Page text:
Is a circular space  on which projected visual images, large and small, tell a story in motion, overlapping each other sequentially and traveling along 180 degrees of the circle. A video program of 5 to 8 minutes in length explores and celebrates the multiplicity of African Diaspora traditions and consciousness.   Through images, sounds and personal recollections, the exhibit evokes a sense of the richness of Black cultural identity. Visitors are immediately enveloped in an experience that engages the senses akin to the feeling of suddenly wandering into a street fair around an unfamiliar corner.

Adornment

The exhibit contains three lenticular panel stems mounted at varying depths. Within the panels three mirrors are placed throughout various points of the figures and three LCD monitors. Each monitor represents the head of a male, female, and child. Each head shows photos and live-action footage of heads of people from various cultures, with one transitioning

Music of the Diaspora

Consists of four listening stations with touch screen monitors and directional speakers. Each station represents one of the following thematic categories: Music from Africa (tribal, traditional, contemporary); African-Influenced Music in the United States (spirituals –17th thru 20th centuries; gospel and hymns; ragtime/blues/jazz – instrumental & vocal; progressive/bebop/cool/avant guard/fusion-instrumental & vocal; Hip hop/rap.); African Influenced Music in South America and the Caribbean; and African Influenced Music Composers. Each station contains up to five short samples of these different music styles and an interactive component which allows visitors to “jam” using instruments from all styles. A visual component includes photos and short video clips.

Culinary Traditions

There are 3 interactive stations for this exhibit. Each station consists of a flat screen monitor representing one of the following themes – Celebrating Food Traditions; Food Movements & Adaptations; Food and Community. Beneath the flat screen is a fabricated table with buttons visitors push to activate the images on the flat screen monitor. As the image changes the featured food appears along with a short text description of the Diaspora story of the dish. Each image tells the story of both the origin and modern method or production and consumption as well as how it is used throughout the African Diaspora.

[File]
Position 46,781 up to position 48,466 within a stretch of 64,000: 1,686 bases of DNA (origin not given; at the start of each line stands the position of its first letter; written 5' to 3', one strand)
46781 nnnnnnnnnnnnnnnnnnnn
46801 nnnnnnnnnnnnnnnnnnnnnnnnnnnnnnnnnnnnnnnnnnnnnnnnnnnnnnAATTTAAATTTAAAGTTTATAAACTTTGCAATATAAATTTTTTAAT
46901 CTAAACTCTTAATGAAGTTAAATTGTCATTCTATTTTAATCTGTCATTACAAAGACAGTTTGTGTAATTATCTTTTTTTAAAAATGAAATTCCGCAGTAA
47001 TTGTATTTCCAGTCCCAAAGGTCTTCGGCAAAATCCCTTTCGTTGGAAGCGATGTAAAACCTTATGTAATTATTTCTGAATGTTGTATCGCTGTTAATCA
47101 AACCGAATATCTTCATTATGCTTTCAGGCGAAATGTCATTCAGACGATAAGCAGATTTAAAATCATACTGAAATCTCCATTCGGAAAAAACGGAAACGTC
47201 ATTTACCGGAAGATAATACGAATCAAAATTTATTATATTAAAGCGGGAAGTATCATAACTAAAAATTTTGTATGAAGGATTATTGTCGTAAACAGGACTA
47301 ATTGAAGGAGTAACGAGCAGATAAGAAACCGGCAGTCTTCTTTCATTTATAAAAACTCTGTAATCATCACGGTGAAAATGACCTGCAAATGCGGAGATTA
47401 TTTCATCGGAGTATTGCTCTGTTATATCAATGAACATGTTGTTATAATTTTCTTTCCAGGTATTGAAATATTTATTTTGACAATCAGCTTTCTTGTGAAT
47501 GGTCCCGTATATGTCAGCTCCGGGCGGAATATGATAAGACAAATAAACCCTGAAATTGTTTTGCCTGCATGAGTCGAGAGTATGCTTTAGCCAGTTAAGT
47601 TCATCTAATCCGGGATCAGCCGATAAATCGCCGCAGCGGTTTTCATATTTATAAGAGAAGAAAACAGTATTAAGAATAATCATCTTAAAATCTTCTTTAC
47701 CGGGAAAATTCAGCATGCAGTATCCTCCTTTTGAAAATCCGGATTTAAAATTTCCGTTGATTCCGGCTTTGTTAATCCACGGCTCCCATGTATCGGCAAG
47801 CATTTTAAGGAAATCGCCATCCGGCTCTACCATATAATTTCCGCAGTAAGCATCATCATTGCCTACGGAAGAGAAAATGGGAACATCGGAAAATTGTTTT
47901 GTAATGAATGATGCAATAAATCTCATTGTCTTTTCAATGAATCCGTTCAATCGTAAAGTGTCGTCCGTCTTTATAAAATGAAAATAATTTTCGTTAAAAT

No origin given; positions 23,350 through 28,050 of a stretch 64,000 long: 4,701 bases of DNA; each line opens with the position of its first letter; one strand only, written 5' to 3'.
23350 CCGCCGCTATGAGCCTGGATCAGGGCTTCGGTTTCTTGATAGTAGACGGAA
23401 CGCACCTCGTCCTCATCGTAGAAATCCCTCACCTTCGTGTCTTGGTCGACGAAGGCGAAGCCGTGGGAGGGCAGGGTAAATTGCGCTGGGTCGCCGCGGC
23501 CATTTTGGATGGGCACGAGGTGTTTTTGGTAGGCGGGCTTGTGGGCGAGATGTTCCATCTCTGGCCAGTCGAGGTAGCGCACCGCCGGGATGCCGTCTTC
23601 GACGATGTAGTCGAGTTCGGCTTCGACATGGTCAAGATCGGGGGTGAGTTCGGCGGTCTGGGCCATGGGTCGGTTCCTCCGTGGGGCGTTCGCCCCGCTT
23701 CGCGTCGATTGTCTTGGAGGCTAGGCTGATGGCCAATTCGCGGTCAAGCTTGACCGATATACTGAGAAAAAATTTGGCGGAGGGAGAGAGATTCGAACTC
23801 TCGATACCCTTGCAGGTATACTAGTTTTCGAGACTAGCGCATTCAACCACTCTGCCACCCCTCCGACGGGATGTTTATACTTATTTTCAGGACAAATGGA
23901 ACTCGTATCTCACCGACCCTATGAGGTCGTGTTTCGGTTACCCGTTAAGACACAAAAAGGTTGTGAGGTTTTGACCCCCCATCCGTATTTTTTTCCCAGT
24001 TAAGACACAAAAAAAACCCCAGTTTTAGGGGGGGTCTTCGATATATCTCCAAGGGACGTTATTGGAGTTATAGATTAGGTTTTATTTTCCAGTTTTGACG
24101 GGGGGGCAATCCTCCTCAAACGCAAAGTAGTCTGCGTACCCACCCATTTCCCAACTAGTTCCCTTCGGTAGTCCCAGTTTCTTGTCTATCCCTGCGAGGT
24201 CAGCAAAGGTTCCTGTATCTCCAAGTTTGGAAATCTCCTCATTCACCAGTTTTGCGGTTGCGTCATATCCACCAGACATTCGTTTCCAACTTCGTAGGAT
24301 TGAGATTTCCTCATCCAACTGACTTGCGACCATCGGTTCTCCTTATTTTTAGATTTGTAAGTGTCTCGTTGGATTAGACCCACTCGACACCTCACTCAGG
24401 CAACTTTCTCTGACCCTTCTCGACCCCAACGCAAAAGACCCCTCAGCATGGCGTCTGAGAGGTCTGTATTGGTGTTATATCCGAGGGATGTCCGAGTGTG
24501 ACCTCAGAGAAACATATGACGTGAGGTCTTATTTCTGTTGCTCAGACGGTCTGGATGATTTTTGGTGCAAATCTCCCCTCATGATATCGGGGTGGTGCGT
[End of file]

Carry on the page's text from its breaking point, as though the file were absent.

Slavery Passages

This darkened contemplative space, beckons visitors to sit and reflect on the first person accounts of enslaved African men and women. These personal stories of enduring courage come from the United States, the West Indies, South America, and Sudan, spanning three continents and three centuries. Each narrative is introduced by renowned poet and artist Maya Angelou, providing biographical information and underscored with music from the period and the country or origin of the particular narrative. These first voice narratives of experiences of slavery will engage the imagination of the listener.

Freedom Theater

Our intimate theatre currently features fifteen powerful stories of freedom (from eight minutes to two hours) including: Toussaint: The Heartbeat of Freedom focuses on the Haitian Revolution; Howard Thurman: The Spirit of the Movement focuses on the role of Dr. Thurman in the Civil Rights Movement, and Amandla! – Nelson Mandela and the Anti-Apartheid Movement. This multimedia experience actively engages the visitor in stories of resistance, celebration and the struggle for freedom throughout the African Diaspora.